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Retracing 'Freedom Summer' In Mississippi

In the summer of 1964, more than 1,000 civil rights workers came to Mississippi to help register black voters. Buses of young people traveled highways and back roads at their own peril, to do the work of what was dubbed Freedom Summer.

Now, 40 years later, a busload of teachers is riding Mississippi's highways, retracing the steps of the Freedom workers in the hope of bringing that history to life for a new generation of students. NPR's Debbie Elliott rode with them.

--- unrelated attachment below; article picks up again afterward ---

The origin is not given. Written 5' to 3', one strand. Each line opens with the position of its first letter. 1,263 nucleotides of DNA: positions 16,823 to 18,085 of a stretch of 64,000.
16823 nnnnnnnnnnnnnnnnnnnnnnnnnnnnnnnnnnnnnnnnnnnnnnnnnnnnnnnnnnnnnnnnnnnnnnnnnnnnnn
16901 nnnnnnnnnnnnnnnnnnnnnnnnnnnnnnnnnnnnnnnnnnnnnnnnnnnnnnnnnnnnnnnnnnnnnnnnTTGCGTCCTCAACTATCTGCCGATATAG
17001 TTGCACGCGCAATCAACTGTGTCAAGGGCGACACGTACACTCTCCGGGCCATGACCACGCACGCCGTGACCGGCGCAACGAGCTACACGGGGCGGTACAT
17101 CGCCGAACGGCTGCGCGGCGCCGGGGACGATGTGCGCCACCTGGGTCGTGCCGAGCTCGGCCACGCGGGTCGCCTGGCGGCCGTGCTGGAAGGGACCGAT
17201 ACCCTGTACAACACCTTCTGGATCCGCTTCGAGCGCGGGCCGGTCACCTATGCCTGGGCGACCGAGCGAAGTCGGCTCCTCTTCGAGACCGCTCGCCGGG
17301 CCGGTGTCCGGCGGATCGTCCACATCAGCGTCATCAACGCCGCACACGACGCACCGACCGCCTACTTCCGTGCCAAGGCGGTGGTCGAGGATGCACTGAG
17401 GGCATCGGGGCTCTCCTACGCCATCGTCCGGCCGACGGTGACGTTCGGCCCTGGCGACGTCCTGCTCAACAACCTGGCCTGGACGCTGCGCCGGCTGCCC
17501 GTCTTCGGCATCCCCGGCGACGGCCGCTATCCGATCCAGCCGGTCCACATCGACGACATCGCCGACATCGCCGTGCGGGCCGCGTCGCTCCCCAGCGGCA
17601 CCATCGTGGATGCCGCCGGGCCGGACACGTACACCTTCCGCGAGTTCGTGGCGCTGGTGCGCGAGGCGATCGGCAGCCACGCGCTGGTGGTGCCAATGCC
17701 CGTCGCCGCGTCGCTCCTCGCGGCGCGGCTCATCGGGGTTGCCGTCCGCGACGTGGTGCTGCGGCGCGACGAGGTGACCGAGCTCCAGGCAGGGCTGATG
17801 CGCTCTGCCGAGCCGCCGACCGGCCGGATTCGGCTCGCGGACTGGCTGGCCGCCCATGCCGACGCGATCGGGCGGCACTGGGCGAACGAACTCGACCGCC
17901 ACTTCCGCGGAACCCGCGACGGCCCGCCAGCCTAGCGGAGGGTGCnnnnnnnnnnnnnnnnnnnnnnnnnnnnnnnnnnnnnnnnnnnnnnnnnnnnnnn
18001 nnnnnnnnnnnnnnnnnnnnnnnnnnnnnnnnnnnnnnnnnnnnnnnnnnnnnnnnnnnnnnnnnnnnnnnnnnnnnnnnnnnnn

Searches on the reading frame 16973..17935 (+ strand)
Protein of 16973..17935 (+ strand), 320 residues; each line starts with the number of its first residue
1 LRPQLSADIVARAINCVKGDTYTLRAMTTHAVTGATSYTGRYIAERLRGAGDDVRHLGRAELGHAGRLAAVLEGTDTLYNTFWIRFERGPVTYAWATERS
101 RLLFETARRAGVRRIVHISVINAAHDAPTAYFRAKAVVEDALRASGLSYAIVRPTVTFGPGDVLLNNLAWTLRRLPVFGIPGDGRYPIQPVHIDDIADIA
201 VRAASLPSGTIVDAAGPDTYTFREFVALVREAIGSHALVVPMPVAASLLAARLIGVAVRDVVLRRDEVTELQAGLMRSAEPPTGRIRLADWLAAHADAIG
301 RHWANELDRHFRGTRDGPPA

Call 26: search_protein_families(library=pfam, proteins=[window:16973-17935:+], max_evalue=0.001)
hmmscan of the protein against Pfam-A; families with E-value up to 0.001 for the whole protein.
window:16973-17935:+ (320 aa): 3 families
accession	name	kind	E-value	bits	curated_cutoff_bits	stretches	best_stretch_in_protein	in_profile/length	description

The teachers' tour was part of a Mississippi workshop that's a joint project of Jackson State University, Rhodes College in Memphis, and the Fannie Lou Hamer National Institute on Citizenship and Democracy.

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Debbie Elliott
NPR National Correspondent Debbie Elliott can be heard telling stories from her native South. She covers the latest news and politics, and is attuned to the region's rich culture and history.
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